Clarks Girl leather sneakers with elastic laces and hidden zip closure – fantastic if one is still learning to put shoes on all by oneself or an unfit, wide footed, middle aged mum! Wearing them with indigo denim – I promise I’ll put away all the jeans and wear other clothes once the weather warms up for good 🙂 Continue reading
I’m having the best time indulging in my favourite Summer whites! This top isfrom Gap. It’s nicely sheer – not see through (which I don’t need) – it has a subtle pleat at each side of the neck giving it a controlled fullnes. It’s a very useful addition to the set of viscose tees I rotate regularly. Continue reading
We went bowling in the mall with the kids and their friends. Luckily I was able to recycle the chinos that I wore as my travel outfit. I went bowling only once before and this time I won! Continue reading
Just added shots of the last time I wore it on holiday above and below when I had exactly 5 minutes to get ready to grab a quick dinner out. Minimal wrist adornments of purple Hapi bracelet and a silver cuff both by Hermès, Cartier watch and jade bangle. I almost never wear my hair up but sometimes the heat and humidity force me to. I simply gather it up into a messy bun secured with a small claw clasp. Continue reading
I always, always try to keep things as simple as possible, however, the process of choosing the right bags was anything but. Over the years, I made all the classic mistakes and it’s taken me this long, in my 5th decade to finally understand the factors that make a bag work for me and my life. The factors are Function, Size, Leather, Weight, Maintenance and Colour.
Function – and frequency of use are the guides for style and form of the bag. My needs have changed over the years and stabilised to 3 categories: smart (mostly day and much less evening), everyday casual and travel (infrequently). I still have lots of small mainly vintage bags left over from the days when I had more evening outings but I still treasure them.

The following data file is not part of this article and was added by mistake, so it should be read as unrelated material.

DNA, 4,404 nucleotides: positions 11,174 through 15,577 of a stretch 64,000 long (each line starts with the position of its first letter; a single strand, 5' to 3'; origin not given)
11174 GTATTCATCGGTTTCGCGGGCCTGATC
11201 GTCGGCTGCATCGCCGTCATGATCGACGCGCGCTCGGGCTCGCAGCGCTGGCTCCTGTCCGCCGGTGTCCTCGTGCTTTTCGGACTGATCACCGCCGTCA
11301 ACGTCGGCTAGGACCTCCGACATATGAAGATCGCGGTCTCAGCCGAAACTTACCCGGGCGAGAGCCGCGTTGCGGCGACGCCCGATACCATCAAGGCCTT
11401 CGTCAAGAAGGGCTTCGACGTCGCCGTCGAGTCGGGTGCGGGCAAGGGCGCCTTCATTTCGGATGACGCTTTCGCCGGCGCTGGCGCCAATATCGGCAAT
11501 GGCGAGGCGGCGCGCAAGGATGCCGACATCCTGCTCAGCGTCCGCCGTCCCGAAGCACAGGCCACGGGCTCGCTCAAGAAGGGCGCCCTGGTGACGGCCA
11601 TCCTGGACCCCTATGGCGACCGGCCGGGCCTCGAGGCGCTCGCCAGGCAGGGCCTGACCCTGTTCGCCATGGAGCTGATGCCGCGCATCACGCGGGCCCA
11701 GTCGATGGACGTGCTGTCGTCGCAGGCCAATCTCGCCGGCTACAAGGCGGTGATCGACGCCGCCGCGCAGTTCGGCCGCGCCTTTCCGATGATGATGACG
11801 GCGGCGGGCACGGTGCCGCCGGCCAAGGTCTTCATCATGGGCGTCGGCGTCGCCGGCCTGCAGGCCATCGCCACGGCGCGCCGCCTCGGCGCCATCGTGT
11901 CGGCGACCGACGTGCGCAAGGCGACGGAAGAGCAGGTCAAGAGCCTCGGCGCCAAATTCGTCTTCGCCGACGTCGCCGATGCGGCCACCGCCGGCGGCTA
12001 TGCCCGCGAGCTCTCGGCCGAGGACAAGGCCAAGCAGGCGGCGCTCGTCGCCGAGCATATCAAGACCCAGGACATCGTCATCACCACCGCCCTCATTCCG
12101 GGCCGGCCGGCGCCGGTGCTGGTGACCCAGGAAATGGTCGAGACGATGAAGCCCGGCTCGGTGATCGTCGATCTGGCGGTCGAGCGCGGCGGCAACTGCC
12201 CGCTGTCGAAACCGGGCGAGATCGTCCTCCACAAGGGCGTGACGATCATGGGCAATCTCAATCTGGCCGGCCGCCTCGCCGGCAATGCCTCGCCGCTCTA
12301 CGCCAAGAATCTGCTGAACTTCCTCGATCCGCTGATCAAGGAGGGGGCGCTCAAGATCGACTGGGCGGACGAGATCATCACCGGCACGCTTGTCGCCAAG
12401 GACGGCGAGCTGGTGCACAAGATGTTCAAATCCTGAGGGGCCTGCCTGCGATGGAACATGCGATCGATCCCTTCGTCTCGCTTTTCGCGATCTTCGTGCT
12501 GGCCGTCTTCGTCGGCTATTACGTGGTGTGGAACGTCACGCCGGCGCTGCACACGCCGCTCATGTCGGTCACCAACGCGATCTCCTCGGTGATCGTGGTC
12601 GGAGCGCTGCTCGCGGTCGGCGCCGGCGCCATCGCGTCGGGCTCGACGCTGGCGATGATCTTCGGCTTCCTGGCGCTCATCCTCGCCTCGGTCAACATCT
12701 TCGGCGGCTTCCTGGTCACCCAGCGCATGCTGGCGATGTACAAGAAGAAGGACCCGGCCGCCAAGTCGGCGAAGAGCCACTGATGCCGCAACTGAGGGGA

Size – does matter but not in the obvious way – it’s the depth that counts! Some people simply don’t worry about the size of a bag in proportion to their height and size and I would love to be one of them but the fact is I feel uncomfortable carrying a bag that looks big enough for me to fit inside. Even though I’m petite, unfortunately I can’t shrink my bag essentials to match 🙂 The solution is making sure my bags have enough depth. I suppose this may be why flat hobo type bags and envelope clutches don’t look so good on me – they’re too flat and wide.
I have small, medium and large sizes. Above is an example of a small shoulder bag (about 10″ width) and contents. The standard depth is about 3″ wide and fits the above easily. I don’t carry much.
Medium size such as my Kelly 32cm (just over 12″ width). I can fit my 80’s filofax as well like in the Chanel Jumbo (12″ width) below.Although the Chanel Jumbo is not as tall as the Kelly 32, it has a little more give because of the softer leather (washed caviar).The Dalvy appears to be larger on the outside (same width and even taller than the Chanel Jumbo), but inside capacity is less, about the same as my small bags. This is due to the rigid construction and firm leather (Vache Naturel).My Plume 32cm is the same width as the Kelly 32 but is deeper and the ‘suitcase’ shape gives it a lot more capacity. I use it for travel and as a tote at home.The Rugby bag is small, however, due to its slightly wider depth, can fit in more. I use this mainly on holiday or at home whenever I can get away with carrying the minimum.
For the first time this year I tried the bag within a bag using my leather Longchamp tote and Kelly 28cm size bag (inside which I keep my bag of jewels so they are not checked in). The tote is about 14″ width and about 5″ deep so there’s ample space plus a little left for small souvenirs, notebook and snacks. The Longchamp tote is a great style to have. It has an inner pocket on the wall which means you can keep your wallet securely and the leather is light and durable – can’t ask for more! Continue reading